Hi Linda,
                        I too, have had AVR/MVR and tricuspid annuloplasty in 2002. They said after surgery they didn't know how well the repair would hold. Six months after surgery my tricuspid insufficiency decreased from 3+ to a 1+ on my cardio's scale. Now though 4 years later, the leakage in my tricuspid valve seems to get slightly worse as the time progresses but now that my heart is stronger it does not have as much of an impact on me. But I have to say I'll always have that fear of them saying it's really bad and need some sort of action. Those darn tricky tricuspids!
                        Nicole, 30
                        Queens, NYC
                        AVR, MVR and Tricuspid Repair 4-24-02

                        Comment


                        • #13
                          The test for the liver functions, as there is backward flow of blood through the hepatic veins, I believe. Shows up on the echo. One of the gold standards for severe leakage of that valve. My husband's tests have always come out in the high normal range though., I'll bet that's not the same thing with Joe though (Nancy's husband.

                          The leads for a pacemaker can go through other areas. Our understanding is that it doesn;t work as well though. They were initially talking about coing through the coronary sinus with my husband, but it seems that has been scrapped. Time will tell.

                          Marybeth

                          Comment


                          • #14
                            Strangely enough, Joe's liver function tests have historically been not too bad. He was tested all the time when on Tracleer, and he was usually OK. However, he does have an enlarged liver and spleen and there is evidence of portal hypertension and esophageal varices (Grade 1), and then there is the pulmonarey hypertension. All of this stuff is interrelated.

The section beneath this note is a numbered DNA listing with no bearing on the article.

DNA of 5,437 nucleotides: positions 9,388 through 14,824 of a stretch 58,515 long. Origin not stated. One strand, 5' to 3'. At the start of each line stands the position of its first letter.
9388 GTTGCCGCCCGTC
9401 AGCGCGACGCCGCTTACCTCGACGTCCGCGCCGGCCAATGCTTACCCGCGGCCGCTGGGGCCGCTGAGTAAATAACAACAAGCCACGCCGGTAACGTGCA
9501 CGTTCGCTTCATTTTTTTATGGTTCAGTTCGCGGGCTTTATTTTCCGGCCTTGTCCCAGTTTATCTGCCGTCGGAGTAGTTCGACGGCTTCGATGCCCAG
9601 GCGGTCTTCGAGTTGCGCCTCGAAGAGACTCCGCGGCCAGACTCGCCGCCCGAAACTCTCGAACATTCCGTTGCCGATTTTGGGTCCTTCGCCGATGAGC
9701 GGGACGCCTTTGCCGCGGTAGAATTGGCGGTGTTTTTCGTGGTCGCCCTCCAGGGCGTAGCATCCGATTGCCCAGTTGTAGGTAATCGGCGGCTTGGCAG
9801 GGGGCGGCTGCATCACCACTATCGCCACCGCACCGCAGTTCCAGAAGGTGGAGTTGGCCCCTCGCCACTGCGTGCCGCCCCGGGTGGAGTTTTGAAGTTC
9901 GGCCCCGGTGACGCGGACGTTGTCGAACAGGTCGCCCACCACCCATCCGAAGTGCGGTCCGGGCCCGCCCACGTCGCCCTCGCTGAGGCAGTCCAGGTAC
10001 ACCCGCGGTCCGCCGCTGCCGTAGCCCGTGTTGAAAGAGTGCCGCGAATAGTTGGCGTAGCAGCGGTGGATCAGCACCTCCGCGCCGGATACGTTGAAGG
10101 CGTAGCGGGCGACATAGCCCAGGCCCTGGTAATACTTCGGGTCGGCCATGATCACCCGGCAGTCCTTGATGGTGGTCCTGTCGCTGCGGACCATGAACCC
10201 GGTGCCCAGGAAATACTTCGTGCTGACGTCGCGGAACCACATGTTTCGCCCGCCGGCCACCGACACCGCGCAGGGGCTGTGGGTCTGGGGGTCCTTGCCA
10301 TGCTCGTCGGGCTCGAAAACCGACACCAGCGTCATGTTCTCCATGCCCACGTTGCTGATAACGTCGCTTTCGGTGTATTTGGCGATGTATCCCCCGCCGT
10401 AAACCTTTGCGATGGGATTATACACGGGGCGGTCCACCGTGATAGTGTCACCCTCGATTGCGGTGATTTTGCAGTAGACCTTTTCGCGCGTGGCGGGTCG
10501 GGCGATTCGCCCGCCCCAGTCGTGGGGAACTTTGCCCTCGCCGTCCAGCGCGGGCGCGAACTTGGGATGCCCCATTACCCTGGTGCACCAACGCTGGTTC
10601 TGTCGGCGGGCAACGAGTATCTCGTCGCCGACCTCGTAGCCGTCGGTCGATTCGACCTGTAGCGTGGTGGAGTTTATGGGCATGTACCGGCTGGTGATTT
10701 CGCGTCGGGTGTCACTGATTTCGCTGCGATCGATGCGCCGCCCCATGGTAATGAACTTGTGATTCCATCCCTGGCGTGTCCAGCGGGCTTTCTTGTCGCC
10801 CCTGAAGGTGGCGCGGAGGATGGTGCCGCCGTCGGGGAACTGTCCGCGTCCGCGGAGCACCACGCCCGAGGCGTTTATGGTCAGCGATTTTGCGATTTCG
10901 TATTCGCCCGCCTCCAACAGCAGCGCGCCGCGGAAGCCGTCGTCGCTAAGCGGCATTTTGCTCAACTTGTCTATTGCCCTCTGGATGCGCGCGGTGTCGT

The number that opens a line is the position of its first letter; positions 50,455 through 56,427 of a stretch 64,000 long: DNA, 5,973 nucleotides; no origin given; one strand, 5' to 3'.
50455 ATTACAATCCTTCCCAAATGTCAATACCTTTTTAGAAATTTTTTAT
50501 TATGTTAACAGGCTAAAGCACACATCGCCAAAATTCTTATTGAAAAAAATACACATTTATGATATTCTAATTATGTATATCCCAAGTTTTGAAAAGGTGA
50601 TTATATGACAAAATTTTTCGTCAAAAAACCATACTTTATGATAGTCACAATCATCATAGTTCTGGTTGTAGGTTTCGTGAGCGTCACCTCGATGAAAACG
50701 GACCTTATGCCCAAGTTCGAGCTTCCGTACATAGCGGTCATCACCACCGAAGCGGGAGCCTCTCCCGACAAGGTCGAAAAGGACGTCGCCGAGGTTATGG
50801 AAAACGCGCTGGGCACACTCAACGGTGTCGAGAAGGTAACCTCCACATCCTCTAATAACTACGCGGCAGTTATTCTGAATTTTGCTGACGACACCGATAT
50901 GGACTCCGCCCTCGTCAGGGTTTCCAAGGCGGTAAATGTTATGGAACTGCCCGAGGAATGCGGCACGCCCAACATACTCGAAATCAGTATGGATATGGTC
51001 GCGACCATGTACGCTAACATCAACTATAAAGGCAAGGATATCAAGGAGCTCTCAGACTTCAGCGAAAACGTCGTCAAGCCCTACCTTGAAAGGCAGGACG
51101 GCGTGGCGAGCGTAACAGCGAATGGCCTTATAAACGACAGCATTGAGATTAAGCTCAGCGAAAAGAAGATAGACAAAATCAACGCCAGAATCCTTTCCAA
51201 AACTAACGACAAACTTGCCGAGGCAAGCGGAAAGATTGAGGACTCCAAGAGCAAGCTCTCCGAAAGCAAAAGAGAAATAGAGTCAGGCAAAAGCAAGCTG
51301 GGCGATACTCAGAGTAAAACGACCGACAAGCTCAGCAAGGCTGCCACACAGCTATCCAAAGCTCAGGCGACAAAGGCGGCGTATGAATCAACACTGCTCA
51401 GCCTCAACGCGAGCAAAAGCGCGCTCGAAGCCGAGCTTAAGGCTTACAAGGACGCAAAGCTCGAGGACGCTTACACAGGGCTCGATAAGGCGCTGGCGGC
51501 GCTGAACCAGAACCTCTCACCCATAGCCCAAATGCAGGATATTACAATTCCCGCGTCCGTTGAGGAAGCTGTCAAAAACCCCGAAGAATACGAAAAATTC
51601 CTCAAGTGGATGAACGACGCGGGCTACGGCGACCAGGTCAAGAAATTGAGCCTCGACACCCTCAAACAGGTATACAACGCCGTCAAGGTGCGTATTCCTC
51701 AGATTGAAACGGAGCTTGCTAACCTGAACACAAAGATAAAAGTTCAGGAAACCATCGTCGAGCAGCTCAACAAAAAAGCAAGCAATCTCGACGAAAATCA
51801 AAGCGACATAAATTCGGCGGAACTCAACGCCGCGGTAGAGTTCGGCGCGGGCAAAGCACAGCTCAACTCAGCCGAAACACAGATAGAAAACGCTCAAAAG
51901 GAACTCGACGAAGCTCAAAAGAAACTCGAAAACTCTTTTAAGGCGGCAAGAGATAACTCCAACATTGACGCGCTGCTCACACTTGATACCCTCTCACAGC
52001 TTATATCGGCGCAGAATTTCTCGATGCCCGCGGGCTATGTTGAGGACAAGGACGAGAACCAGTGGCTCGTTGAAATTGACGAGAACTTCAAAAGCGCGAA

Comment


                            • #15
                              I think it's important to note the backward flow with severe leakage can eventually damage the liver as well. I think my Card was just as concerned with my liver as he was my heart. They actaully detected a small pool of blood around my liver. Although a biopsy proved that the liver function was fine, it did somewhat mystify some of the doctors.

                              Of course Ebsteins is different in the fact there can be Atrialization where part of the right ventrical is part of the right atruim due to the displaced valve. Thus creating an abnormal ventical and can reduce effectiveness of it's ability to pump blood to the lungs.

                              Yes, the Tricuspid valve has less blood pressure than the other valves there for creating a slightly higher risk of blood clot but all you do is keep your INR levels a little higher than other valvers.
                              Mike

                              Tricuspid Valve Repair, June 1984
                              [I]Dr. Gordon Danielson, Mayo Clinic[/I]
                              Tricuspid Valve Replacement, March 2006
                              St. Jude Mechanical Valve
                              [I]Dr. Albert Pacifico, University of Alabama, Birmingham[/I]

                              Comment